With the advent of the many quadcopters and kits, it’s pretty clear that remote-controlled and/or autonomous small aircraft are beginning to break into the mainstream. While hobby aircraft have long been around, it looks like they’re now moving into the commercial sector, as even Amazon is playing with the idea of delivering products via drones. Their team makes some exciting claims, including the ablility covering 86% of 5-lb deliveries via drones that can go as quickly as 50 mph (PDF warning).
Unfortunately for the industry, it looks like the use of these drones will be stifled by some fairly restrictive regulation. While we haven’t seen (to my knowledge) any real malicious acts committed by the operators of the aircraft, there is quite a bit of fear from different governments surrounding the operation of these drones. Recently there was a case of drones entering a no-fly zone near a French nuclear reactor. Obviously it is correct to monitor the area around such sensitive sites, but in this case, it looks like they were simply recording footage of a remote-controlled boat.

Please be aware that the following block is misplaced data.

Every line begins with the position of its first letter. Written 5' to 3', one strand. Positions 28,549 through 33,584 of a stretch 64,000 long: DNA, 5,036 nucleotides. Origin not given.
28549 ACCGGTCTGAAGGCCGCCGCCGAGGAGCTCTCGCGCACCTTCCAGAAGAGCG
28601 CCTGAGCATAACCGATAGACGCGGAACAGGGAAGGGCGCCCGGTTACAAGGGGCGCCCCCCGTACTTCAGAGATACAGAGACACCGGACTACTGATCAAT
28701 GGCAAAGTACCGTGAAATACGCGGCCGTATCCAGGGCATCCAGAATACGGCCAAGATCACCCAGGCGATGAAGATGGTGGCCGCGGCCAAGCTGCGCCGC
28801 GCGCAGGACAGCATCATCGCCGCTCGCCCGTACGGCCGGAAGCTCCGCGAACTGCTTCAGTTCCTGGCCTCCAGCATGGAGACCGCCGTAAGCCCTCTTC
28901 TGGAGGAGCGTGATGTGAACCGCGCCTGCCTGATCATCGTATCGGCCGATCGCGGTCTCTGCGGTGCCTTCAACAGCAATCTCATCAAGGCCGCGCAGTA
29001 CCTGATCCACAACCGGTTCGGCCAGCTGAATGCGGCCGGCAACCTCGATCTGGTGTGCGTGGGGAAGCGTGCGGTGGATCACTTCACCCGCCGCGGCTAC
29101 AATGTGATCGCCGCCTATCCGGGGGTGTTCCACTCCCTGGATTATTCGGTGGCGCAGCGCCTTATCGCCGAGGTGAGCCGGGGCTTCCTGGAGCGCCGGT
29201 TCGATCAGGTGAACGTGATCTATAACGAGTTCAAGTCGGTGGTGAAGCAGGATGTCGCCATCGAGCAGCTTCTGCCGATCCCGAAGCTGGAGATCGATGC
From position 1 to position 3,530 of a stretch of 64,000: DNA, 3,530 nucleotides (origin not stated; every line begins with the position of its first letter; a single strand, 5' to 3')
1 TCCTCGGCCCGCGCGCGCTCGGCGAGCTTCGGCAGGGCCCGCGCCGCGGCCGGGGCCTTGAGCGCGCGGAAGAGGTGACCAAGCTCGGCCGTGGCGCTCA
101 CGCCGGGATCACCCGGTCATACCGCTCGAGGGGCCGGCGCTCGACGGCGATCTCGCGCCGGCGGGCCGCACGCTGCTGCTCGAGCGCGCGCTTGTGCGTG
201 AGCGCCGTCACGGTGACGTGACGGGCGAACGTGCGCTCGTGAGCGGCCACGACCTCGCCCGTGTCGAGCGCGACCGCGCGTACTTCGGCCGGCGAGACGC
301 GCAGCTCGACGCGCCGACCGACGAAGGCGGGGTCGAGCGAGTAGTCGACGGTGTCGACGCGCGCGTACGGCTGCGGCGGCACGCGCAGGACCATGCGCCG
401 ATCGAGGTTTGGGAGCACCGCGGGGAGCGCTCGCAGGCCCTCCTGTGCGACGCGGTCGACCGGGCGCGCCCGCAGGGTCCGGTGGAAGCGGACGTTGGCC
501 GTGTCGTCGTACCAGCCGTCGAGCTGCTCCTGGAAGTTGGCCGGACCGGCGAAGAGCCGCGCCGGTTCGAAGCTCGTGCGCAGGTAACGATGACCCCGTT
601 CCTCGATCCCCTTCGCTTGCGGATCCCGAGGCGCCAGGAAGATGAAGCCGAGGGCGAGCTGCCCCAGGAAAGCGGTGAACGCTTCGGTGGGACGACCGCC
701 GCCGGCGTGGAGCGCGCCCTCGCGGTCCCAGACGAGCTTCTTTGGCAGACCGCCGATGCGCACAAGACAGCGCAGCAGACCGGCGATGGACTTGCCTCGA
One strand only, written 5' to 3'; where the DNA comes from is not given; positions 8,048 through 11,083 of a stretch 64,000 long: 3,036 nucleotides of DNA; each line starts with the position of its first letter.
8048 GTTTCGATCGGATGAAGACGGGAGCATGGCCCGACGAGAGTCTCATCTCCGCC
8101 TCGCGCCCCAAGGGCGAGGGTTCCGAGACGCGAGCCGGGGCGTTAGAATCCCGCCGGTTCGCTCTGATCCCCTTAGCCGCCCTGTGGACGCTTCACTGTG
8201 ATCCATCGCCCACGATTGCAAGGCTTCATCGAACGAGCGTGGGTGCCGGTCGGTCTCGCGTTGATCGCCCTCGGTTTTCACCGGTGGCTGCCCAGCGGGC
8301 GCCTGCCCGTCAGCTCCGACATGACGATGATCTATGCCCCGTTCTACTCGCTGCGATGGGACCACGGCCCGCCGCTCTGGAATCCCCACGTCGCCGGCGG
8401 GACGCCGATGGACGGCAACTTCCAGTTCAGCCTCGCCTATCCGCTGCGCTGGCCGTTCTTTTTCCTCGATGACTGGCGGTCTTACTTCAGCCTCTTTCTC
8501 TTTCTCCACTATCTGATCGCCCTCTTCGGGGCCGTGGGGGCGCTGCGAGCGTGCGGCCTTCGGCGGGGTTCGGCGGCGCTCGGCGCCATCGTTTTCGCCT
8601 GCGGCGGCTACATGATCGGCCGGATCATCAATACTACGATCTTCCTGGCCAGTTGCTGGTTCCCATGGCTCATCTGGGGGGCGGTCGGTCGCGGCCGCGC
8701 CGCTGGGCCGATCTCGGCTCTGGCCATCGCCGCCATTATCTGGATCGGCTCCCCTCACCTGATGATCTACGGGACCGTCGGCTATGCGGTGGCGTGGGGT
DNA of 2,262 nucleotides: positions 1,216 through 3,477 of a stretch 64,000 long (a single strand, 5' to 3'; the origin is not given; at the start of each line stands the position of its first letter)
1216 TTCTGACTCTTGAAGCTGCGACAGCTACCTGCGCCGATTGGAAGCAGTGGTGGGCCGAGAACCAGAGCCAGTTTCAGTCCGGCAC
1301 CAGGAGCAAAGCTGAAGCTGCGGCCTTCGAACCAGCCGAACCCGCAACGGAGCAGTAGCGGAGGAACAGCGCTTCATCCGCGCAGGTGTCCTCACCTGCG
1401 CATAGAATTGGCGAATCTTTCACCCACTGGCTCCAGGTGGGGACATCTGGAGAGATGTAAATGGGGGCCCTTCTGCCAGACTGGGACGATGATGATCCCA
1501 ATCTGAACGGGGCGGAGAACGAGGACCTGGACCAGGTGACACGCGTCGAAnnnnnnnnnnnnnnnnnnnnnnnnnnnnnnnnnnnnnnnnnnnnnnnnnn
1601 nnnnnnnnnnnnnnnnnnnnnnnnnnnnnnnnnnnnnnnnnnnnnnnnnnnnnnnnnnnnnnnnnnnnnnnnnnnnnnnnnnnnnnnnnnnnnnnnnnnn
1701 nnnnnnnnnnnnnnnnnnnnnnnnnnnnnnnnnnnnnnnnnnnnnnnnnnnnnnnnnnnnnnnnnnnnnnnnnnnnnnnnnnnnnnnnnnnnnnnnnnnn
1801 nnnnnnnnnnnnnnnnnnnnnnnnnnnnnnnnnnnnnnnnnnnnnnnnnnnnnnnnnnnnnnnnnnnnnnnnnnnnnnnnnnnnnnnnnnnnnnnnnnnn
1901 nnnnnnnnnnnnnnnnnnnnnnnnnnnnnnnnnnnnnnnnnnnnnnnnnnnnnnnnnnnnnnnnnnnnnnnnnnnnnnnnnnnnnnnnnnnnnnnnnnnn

There are also issues with the FAA surrounding the commercial use of drones. Even though a ruling by a federal judge struck down a $10,000 fine levied on the videographer for a medical school commercial, the FAA continues to restrict the usage of drones, recently updating their rules to include drones in a prohibition of flight over stadiums and arenas. The FAA did recently post a “myth-busting article” on their website, which mentions that hobbyists are expected to operate within the model aircraft guidelines.
Personally, I’ve admired the people who have managed to monetize their interests in drones, including these videographers and also some others who use them as aids in the hunt of feral hogs. I’d like to spend time looking into my own business opportunities, but with such an uncertain future regarding the regulation, it looks like it’s best to restrict ideas to the hobbyist realm, for now.